While the explosion of fintech firms has brought financial inclusion to a greater number of Filipinos, this has also produced hordes of scammers who have exploited the vulnerabilities inherent in the technology and its users.
This is according to Securities and Exchange Commission (SEC) commissioner Kelvin Lee, who warned the public to be wary of financial offers — whether through online apps or offline transactions — that make unbelievable promises and have incredibly easy requirements and terms.
“The general idea is, if an app makes glowing promises about benefits that seem too good to be true, then it probably is too good to be true,” he said at a recent media huddle.
“For example, if a lending app asks for little to no background checks and documentation, promises 0% interest and other unrealistic benefits, then you should pause and do more due diligence. Check if the app provider is registered with the SEC and do other relevant research on it first,” he stressed.
Lee, a lawyer, said advances in technology has made checking with the SEC about companies and other businesses entities relatively easy with the SEC CheckApp 2.0.
“The app and our website, www.sec.gov.ph, gives users access to the SEC’s company database,” said Lee, noting that the regulatory agency has filed charges in courts that resulted in the conviction of about 70 scammers.
Concurrently sitting as supervising commissioner of the Markets and Securities Regulation Department and as head of the Information and Communications Technology Department, Lee is pushing for the growth financial technology or fintech firms in the country.
Lee played a pivotal role in the establishment of the SEC’s PhiliFintech Innovation Office in 2021. The office focuses on fintech regulation and policy recommendations, positioning the Philippines as a frontrunner in embracing technological advancements while prioritizing investor protection.
He also crafted the SEC’s “delicate balancing act” policy, which enables the agency to foster an environment conducive to fintech growth while upholding its responsibility as a financial regulator to safeguard the interests of investors.
One area of fintech Lee is most supportive of is its role in the growth and development of the sector of MSMEs (micro, small, and medium enterprises).
“Fintech is a faster and more convenient source of capital for MSMEs,” he said. “Thanks to fintech, MSMEs can now access funding that would have been difficult to secure through traditional banking methods. Online lending platforms and crowdfunding portals provide alternative sources of capital for small business and entrepreneurs alike.”
Fintech also makes it easier for individual investors to start investing with small amounts of money through apps and platforms, he said, adding that these provide the benefits of potentially increased savings and wealth accumulation.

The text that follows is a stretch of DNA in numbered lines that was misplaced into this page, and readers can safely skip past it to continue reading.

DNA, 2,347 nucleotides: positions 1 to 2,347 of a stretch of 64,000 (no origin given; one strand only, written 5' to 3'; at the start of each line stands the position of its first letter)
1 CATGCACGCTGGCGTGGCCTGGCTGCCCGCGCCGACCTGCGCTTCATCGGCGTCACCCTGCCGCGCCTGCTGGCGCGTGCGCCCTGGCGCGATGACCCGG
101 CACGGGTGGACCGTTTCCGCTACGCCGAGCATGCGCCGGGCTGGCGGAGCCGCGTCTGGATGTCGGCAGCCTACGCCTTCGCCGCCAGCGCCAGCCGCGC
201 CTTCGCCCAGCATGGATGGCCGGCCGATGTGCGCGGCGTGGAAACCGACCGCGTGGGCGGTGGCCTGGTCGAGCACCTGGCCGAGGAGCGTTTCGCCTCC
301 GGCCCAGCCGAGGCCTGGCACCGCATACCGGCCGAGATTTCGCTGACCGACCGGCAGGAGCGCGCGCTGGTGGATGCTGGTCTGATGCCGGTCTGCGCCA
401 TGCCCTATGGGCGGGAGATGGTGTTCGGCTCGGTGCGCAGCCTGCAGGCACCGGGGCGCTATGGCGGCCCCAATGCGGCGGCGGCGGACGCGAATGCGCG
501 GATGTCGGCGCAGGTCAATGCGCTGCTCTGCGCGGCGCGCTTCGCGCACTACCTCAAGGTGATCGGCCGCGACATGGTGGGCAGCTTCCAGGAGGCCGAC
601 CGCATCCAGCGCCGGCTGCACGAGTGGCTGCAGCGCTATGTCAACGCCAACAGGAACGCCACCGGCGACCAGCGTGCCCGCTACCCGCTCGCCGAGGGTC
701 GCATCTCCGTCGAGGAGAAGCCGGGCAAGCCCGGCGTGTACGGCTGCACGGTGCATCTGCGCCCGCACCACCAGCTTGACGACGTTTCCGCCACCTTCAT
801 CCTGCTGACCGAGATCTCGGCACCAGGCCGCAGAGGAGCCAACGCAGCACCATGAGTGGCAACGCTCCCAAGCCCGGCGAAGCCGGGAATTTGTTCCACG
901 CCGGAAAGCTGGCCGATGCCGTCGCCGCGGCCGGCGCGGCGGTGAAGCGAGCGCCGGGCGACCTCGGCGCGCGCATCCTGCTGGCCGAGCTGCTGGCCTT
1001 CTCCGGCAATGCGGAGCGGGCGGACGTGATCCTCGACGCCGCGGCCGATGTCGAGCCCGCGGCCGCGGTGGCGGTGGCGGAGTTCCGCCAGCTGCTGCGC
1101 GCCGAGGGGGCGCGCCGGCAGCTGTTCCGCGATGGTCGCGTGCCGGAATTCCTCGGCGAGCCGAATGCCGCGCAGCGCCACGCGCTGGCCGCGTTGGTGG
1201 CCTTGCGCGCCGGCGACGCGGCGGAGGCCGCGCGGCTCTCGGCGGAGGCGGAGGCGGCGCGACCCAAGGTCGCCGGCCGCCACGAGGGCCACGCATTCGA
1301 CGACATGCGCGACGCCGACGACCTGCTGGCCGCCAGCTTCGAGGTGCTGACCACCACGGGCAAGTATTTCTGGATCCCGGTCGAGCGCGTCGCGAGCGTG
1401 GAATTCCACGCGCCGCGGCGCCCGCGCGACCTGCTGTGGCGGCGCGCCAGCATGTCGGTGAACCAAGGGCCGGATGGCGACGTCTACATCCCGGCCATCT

But as with any other type and use of technology, fintech is highly vulnerable to security threats for all stakeholders. This is why, according to Lee, the SEC ensures that its officers and staff are kept trained and up-to-date with the latest technology trends.
“Technological innovations do tend to move faster than our laws and regulations can be updated. Still, we do our best to catch up and make the needed revisions to existing rules and policies. After all, that is part of our mandate to protect consumers, businesses, and investors and make sure they benefit from these innovations,” Lee said.
Lee noted that, as part of the SEC’s role as financial regulator, the agency will soon be issuing a memorandum circular for all publicly listed companies to submit reports to the agency regarding the cybersecurity plans, frameworks, and infrastructure that they have in place.
“We will likely start out by asking PLCs (personal loan companies) to do this on a comply or explain basis, perhaps as part of a transition phase,” he said.
“Following that, the SEC will likely be making the submission of such reports mandatory. This is necessary to protect all stakeholders including consumers, businesses, investors, and even the government against cybersecurity threats.”
Lee was recently involved as a pioneer cohort at the University of Cambridge’s Fintech and Regulatory Innovation Program, which influenced his drive for a meticulous and balanced policy approach to fintech regulation.
He was also a recipient of this year’s Asia Pacific Stevies Awards, a prestigious business award, where he won the Gold Prize in the “Thought Leader of the Year” category. He triumphed over other awardees from the Philippines, Australia, Indonesia, and India.
According to the Stevies jurors, Lee’s accomplishments stand as a testament to his dedication and expertise in advancing the fintech sector and promoting a secure and investor-friendly environment.
Aside from his work in the Philippines, Lee’s dedication to advancing fintech has taken him to Hong Kong, Singapore, London, and Cambridge, where he has shared his expertise and contributed to shaping the global fintech landscape.
Other platforms where he has shared his knowledge include events organized by the University of Cambridge, the Asian Institute of Management, the American Chamber of Commerce of the Philippines, the Ministry of Economy and Finance of Cambodia, the Fintech Alliance, and the World Economic Forum.